Excerpt: I bought this lens in hopes of having a quick, sharp wide angle that would eventually carry over when I upgrade from my D90 to a full frame body. I own the 50mm f/1.8D and the 85mm f/1.8D. Both of these lenses are of the same product line as this 24mm. I have been extremely satisfied by the quality of these two lenses over the past several years and expected the same performance from the 24mm. Sadly, the 24mm did not match up. The photos were just not sharp.
Excerpt: This is probably a great lens on other cameras, but definitely too soft for the D800e. With the large sensor the D800e and D800 have using this lens will result in really soft edges. In fact When I was looking over some of the images I took I found that only the middle portion of the photograph was in focus. The rest of the image turns out soft.
Excerpt: I sold the 35mm 2.0 AF-D lens to purchase this 24mm lens as I wanted to go wider. My research indicated that the two were very similar, but I did not find that to be the case. Though I wasn't knocked out by the 35, I found it to generate acceptable image quality. I can't say the same of the 24. I used the 24 for a few studio shoots and won't be using any of the images I took with it.
Summary: One the main reasons I rushed to own an FX Nikon is to use wide angle lenses like this one. The 24mm f2.8's speed is of no concern to me, as I am usually in good light, outdoors, or use a tripod. I'd expect this lens to be sharp and it is, in the center, gradually becoming quite unsharp in the corners. I assumed this was field curvature and shot some subjects where the edges are about the same distance as the center and they are still rather soft.
Summary: I purchased the Nikon 24mm f/2.8D to use in conjunction with my Nikon D300s. I am going through my "prime phase," which was precipitated by a bad encounter with a Nikon 17-35mm f/2.8D ED-IF AF-S Zoom Nikkor Lens for Nikon Digital SLR Cameras that I could just not get to perform under any circumstances. I go through this phase about every 3 years, selling off my Nikon Zooms and replacing them with Nikon prime lenses. First, the good.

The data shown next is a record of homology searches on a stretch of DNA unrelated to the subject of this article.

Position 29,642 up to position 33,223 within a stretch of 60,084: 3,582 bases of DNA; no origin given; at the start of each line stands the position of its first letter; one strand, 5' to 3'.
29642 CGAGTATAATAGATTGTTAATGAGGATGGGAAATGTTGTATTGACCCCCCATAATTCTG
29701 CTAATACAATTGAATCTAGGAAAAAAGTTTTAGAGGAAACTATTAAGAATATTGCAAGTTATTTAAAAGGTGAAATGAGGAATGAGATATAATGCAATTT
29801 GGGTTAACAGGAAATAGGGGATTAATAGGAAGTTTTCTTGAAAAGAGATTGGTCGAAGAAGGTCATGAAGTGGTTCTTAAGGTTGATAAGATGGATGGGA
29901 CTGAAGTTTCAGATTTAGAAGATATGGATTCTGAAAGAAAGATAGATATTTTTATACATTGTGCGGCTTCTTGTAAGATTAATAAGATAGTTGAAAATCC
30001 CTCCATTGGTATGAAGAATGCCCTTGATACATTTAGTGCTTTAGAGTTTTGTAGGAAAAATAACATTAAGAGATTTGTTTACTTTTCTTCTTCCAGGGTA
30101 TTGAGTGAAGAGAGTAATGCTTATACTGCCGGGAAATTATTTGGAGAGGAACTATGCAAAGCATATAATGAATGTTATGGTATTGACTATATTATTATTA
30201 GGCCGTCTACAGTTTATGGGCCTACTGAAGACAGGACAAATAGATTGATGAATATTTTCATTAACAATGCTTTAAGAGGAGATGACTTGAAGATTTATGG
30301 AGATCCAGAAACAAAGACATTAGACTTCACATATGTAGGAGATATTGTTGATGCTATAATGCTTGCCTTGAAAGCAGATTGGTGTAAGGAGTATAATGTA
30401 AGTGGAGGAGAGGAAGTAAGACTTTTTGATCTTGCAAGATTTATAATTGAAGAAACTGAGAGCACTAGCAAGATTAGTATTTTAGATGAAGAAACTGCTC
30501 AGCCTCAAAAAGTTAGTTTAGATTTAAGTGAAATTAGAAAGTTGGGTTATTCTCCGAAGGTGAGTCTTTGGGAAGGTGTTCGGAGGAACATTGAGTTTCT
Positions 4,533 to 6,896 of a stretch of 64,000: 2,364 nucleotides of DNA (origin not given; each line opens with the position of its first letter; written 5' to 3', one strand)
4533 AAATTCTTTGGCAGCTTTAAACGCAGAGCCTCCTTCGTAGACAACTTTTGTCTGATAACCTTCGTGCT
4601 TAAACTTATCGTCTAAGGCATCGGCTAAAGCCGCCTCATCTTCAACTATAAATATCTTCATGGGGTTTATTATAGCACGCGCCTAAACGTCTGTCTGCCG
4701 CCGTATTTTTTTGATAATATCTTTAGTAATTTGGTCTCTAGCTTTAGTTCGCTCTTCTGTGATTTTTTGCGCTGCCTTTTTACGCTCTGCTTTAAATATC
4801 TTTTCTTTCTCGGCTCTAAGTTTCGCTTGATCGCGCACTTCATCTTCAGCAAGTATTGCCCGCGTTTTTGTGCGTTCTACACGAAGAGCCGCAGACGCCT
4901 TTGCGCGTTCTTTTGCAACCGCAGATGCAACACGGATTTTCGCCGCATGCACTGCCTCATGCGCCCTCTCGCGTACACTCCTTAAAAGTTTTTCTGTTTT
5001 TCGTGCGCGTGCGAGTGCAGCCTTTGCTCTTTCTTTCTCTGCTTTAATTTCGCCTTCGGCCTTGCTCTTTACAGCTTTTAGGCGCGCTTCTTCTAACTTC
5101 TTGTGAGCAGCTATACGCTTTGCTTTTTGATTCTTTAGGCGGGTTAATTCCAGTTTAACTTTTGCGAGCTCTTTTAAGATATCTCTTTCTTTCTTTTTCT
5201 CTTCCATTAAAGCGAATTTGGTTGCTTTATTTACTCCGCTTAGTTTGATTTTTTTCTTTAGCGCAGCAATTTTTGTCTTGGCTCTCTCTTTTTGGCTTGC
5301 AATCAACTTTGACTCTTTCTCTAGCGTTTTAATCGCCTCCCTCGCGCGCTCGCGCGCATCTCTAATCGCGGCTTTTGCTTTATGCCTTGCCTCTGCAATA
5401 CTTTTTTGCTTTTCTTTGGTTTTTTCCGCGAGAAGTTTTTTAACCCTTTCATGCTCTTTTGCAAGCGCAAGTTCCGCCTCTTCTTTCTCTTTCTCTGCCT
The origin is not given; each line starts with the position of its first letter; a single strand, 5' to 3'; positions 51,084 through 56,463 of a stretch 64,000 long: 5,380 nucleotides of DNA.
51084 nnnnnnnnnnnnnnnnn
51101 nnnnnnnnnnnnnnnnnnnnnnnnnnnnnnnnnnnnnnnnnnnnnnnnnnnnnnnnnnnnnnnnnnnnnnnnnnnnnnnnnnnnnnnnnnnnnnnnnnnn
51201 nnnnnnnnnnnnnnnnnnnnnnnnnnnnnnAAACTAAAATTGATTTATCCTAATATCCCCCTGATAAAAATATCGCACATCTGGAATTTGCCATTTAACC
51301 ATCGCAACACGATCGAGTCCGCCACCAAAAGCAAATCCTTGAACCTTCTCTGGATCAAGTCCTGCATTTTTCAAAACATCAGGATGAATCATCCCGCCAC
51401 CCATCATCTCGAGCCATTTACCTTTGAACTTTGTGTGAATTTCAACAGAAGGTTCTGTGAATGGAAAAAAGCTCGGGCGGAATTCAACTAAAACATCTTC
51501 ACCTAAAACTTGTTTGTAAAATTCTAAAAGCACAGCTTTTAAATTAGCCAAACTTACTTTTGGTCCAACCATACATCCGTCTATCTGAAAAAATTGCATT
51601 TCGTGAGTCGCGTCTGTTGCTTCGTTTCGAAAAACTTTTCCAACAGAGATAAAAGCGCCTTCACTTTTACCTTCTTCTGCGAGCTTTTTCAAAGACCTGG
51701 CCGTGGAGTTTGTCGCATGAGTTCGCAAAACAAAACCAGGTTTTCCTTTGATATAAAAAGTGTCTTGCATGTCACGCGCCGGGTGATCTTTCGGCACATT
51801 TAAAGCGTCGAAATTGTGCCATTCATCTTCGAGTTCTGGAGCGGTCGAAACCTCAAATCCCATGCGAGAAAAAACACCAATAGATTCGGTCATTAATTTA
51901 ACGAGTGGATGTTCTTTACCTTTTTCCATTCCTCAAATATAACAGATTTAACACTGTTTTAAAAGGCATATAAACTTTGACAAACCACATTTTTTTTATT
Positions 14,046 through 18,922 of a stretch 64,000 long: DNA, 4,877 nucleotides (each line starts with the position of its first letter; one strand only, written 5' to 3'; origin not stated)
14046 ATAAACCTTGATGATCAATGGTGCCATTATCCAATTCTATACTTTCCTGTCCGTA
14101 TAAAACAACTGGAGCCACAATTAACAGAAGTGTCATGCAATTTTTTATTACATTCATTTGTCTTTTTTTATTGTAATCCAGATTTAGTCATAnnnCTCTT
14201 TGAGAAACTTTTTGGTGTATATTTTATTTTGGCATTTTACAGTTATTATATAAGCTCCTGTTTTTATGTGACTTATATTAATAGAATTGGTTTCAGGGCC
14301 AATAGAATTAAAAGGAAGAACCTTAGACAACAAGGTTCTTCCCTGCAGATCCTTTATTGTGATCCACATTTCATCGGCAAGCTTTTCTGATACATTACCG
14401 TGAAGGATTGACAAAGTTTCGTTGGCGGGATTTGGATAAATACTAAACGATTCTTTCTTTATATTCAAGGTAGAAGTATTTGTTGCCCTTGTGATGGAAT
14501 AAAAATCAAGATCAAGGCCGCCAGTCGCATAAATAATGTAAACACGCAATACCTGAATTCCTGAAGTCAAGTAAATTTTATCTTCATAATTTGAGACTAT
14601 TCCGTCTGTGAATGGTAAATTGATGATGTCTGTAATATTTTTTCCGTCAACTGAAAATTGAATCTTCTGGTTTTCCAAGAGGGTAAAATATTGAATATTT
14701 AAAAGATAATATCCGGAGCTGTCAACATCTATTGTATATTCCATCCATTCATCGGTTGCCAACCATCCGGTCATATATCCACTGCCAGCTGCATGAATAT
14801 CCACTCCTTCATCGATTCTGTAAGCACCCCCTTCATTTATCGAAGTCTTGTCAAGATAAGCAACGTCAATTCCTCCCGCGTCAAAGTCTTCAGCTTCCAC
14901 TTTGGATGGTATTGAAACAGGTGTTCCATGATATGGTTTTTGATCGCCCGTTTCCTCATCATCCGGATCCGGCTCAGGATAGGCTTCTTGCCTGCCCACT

Excerpt: Got this lens to act as a "light" wide on a D300s DX format; Nikon lens build quality is without question and the lens generally small and light. I have a 35mm 2.0D that I use as a "normal" lens and the image quality and sharpness seem great throughout the full range of f-stops; unfortunately, the sharpness on the 24mm 2.8D is far below that of the 35mm 2.0D.
Excerpt: This lens might, as other reviews have said, be great on film bodies. And it does feel well-built. But on my D90, on which it's effectively a 36mm or so lens, it consistently produced flat, dull images that lacked contrast and seemed slightly distorted. Grass on a field, for instance, had a persistent yellow tint through this 24mm; the same scenes looked more real through my newer 50mm 1.4g. And the geometry of certain objects seemed very slightly skewed...
Pros: Fast / accurate auto-focus, Lightweight, Strong Construction
Excerpt: I bought this lens as a 35mm equivalent for my D90. Manual focus is a breeze with this lens, it's very compact and light, and a joy to use in field (of course AF works, but the focus ring is so nice to use that I almost always used it in MF). It's too bad that newer Nikon lenses aren't built as well as this lens.There is only one major drawback to this lens, and it is it's sharpness. This lens is not among Nikon's sharpest lenses.
Summary: Bought this lens for head-to-toe candid shots from five-ten feet away in uncontrolled/variable light settings with my D-80 . Auto-focus is slow and unreliable. Can't recall a single picture taken with this lens which I liked. Pictures are ultimately soft.